BOTTOM LINE: Sharp dialogue and witty banter make this an enjoyable look at the moral dilemmas of one writer as she attempts to weave elements of her family’s story into her first novel.
Things are looking pretty rosy for Amy Benson (Aubyn Philabaum): A major publishing house wants to produce her first novel and is offering her a contract as well as a hefty advance. The problem is that she’s based the book, fiction though it is, on her real-life family and has yet to tell them.
The play begins on the kind of morning everyone dreads, a day when virtually everything that can go wrong has gone wrong. When we first meet Amy she is cold and wet — she was caught in a rainstorm without an umbrella — and is a nervous, close-to-hysterical wreck. Things take a turn for the better, however, when she takes cover in a coffee shop and meets an affable stranger named Ed (Bernardo Cubria), a high school English teacher. Flirtatious banter leads to more flirtatious banter and before they know it the pair is headed to Ed’s place for what turns into three days and nights in the sack. That is, until Amy panics and flees, leaving Ed feeling angry, betrayed, and confused.
Amy, meanwhile, is obsessed with figuring out how to tell her family about her impending book deal and the details they’ll see in print. She finally boards a bus and heads to their modest New Jersey home, located on the improbably named Perfect Street.
Family tensions run high — dad David (Richard Masur) seems to be battling Alzheimer’s or Parkinson’s and older sister Celia (Michelle David) seems furious that she’s been left to care for their father while her sister presumably lives the high life in Manhattan. But there’s also humor here. Lots of humor, and despite the tensions, lots of love.
That said, when Amy finally tells her kin about the book, and reveals that her deceased mom’s alcoholism is a central component of the tale, tempers flare. To her credit, playwright Hart does not vilify any of her characters. In fact, the anger voiced by Celia and David is both believable and evocative, but so understated that it glides rather than slaps the audience into recognition of their horror and fear. Indeed, they are stunned by Amy’s potential revelations and worry about what the story will say about them and their complicity in the death of a woman they simultaneously adored and resented. Nonetheless, at the end of the day, this is Amy’s story, and Hart makes clear that as a writer, it is hers to tell. Still, the question remains: Can Amy accept the consequences of revealing her family’s personal tragedy, or must she stay forever silent about what actually transpired?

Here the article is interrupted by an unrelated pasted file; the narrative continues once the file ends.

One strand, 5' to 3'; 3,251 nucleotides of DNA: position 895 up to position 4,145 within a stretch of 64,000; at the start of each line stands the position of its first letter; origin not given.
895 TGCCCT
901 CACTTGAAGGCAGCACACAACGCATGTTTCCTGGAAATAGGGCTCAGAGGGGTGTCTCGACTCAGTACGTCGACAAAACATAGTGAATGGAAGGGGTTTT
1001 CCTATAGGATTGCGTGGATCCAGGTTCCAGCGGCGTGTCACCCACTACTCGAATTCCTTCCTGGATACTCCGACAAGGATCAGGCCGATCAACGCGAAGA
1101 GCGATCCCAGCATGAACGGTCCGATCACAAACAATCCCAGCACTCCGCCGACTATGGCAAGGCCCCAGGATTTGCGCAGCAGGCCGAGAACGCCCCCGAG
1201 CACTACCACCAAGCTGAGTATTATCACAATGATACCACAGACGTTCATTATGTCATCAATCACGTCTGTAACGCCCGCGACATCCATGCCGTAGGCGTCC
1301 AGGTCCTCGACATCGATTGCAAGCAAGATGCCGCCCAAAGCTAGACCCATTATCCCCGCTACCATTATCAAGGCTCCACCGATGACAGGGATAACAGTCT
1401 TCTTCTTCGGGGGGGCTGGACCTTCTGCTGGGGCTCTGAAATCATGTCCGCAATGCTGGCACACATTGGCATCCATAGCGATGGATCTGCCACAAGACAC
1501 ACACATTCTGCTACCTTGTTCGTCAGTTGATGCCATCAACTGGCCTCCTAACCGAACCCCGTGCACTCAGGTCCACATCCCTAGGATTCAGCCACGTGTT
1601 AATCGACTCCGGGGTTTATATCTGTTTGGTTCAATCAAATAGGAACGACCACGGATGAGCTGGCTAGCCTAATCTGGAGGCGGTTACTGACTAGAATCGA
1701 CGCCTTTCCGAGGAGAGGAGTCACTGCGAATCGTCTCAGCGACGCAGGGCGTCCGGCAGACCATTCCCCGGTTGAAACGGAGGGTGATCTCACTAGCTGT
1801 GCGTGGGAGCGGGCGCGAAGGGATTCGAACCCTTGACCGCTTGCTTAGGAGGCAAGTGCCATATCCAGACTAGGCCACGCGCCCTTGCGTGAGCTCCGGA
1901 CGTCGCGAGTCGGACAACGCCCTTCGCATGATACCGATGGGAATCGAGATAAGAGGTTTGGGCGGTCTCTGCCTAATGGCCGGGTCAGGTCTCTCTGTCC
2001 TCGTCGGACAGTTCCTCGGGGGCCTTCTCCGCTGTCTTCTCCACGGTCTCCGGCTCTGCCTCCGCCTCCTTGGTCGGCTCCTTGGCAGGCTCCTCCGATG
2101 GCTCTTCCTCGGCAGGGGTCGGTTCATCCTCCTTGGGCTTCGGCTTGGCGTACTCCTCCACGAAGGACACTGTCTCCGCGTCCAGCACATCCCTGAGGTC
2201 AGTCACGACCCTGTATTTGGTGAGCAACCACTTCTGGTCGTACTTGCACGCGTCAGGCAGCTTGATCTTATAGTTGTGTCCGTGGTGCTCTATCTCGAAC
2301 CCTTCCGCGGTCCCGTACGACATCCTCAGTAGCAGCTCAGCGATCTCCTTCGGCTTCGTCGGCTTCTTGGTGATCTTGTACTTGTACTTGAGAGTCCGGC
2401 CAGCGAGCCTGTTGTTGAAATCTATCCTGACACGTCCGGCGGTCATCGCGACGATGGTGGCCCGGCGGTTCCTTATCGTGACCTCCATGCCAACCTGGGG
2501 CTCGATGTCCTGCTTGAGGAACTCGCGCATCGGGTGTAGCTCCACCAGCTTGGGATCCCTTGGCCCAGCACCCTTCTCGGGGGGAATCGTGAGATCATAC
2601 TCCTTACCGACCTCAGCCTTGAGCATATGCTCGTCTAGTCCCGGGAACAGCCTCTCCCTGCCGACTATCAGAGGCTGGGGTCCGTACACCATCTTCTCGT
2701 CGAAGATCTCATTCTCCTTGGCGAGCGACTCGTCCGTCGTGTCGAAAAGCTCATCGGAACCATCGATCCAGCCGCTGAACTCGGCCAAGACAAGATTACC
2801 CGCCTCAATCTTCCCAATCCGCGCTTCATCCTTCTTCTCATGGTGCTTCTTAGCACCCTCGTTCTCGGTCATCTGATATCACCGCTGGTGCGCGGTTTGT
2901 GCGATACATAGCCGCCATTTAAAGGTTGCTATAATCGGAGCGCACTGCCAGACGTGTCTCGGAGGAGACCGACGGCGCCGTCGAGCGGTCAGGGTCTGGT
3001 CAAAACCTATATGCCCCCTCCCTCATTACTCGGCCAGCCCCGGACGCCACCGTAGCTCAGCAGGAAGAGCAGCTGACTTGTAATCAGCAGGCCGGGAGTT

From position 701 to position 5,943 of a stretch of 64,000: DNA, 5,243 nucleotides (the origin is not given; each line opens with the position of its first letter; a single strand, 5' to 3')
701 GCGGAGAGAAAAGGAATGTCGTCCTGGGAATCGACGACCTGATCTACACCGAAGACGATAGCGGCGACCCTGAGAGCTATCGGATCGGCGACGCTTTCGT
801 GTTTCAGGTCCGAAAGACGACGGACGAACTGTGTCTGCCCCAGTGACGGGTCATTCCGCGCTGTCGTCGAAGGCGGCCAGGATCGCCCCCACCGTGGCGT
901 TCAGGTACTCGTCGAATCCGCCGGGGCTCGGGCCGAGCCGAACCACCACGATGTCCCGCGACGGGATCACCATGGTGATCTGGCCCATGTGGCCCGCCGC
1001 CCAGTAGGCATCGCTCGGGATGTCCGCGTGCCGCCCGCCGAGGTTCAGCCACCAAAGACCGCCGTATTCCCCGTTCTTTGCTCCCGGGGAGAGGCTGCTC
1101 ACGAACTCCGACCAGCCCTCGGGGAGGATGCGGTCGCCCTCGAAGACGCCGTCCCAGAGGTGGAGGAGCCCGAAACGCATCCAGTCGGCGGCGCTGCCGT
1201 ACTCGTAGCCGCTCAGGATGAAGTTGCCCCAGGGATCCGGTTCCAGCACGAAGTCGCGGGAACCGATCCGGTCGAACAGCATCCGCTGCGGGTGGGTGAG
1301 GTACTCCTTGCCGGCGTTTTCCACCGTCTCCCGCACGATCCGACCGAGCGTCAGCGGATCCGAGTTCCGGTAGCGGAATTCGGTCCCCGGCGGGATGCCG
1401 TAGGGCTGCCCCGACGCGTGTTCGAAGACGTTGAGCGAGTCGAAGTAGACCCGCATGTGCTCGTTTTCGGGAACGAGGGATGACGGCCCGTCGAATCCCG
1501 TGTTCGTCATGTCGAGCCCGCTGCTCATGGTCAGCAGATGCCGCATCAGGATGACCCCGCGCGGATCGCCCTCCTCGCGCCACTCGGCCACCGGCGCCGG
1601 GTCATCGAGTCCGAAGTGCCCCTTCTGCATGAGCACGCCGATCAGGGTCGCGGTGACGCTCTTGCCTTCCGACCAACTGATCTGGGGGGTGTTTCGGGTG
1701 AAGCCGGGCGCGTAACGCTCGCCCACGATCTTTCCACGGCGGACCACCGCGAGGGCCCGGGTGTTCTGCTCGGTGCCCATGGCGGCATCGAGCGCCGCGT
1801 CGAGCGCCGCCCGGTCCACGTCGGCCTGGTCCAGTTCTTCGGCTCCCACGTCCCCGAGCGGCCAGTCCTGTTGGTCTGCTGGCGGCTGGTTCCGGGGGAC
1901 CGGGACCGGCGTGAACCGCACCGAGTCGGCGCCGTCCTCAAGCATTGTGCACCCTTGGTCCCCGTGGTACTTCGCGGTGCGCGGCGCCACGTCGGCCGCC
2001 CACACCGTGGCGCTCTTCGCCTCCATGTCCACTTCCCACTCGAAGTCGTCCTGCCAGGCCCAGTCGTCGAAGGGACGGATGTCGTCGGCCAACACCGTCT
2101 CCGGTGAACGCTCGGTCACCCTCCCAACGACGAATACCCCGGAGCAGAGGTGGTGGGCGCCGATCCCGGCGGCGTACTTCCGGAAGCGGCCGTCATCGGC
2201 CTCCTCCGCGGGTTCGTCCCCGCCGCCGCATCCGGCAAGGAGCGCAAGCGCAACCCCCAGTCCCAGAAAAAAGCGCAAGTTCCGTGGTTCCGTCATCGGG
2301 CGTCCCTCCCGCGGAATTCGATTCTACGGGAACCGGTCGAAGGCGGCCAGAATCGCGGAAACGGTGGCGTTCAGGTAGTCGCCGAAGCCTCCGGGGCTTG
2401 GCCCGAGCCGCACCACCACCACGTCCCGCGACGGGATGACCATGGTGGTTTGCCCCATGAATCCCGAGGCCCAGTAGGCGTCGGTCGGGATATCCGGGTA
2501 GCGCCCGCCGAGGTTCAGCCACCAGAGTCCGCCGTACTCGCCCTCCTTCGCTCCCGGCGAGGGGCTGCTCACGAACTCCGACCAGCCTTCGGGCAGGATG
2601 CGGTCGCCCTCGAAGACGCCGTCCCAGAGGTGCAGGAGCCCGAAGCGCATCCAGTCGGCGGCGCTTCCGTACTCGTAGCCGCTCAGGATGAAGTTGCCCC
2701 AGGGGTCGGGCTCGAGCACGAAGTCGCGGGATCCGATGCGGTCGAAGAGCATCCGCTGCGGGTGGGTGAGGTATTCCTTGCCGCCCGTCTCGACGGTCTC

The implications are poignant and This Is Fiction leaves audience members to decide for themselves whether Amy will push forward with the book or leave it on her hard-drive, a testament to the cathartic relief that comes from writing, even if the final product is not shared with anyone. In the end, we know that she will have to live with her father’s words: “Your mom was a wonderful woman. She had problems, but the way you say alcoholic makes it sound like that’s all she was.” His final question — almost a plea — says it all: “It wasn’t all bad, was it baby?”
Throughout the play, Amy’s relationship with Ed provides comic relief. Yes, he’s a complicating factor, but he provides a tumultuous and extremely entertaining element in a story that is full of sass, suggestion, and substantive insight.
Beautifully written, nicely acted, and thought provoking, This is Fiction is a spare, elegant work about a timeless theme. It will leave you wondering about the subjectivity of truth, shaking your head at the possibility of total fabrication.
(This Is Fiction plays at the Cherry Lane Studio Theatre, 38 Commerce Street, through June 30, 2012. Performances are Mondays at 7PM; and Wednesdays through Saturdays at 7PM. Tickets are $19 and can be purchased at ovationtix.com or by calling 866.811.4111. For more show info visit invioletrep.com.)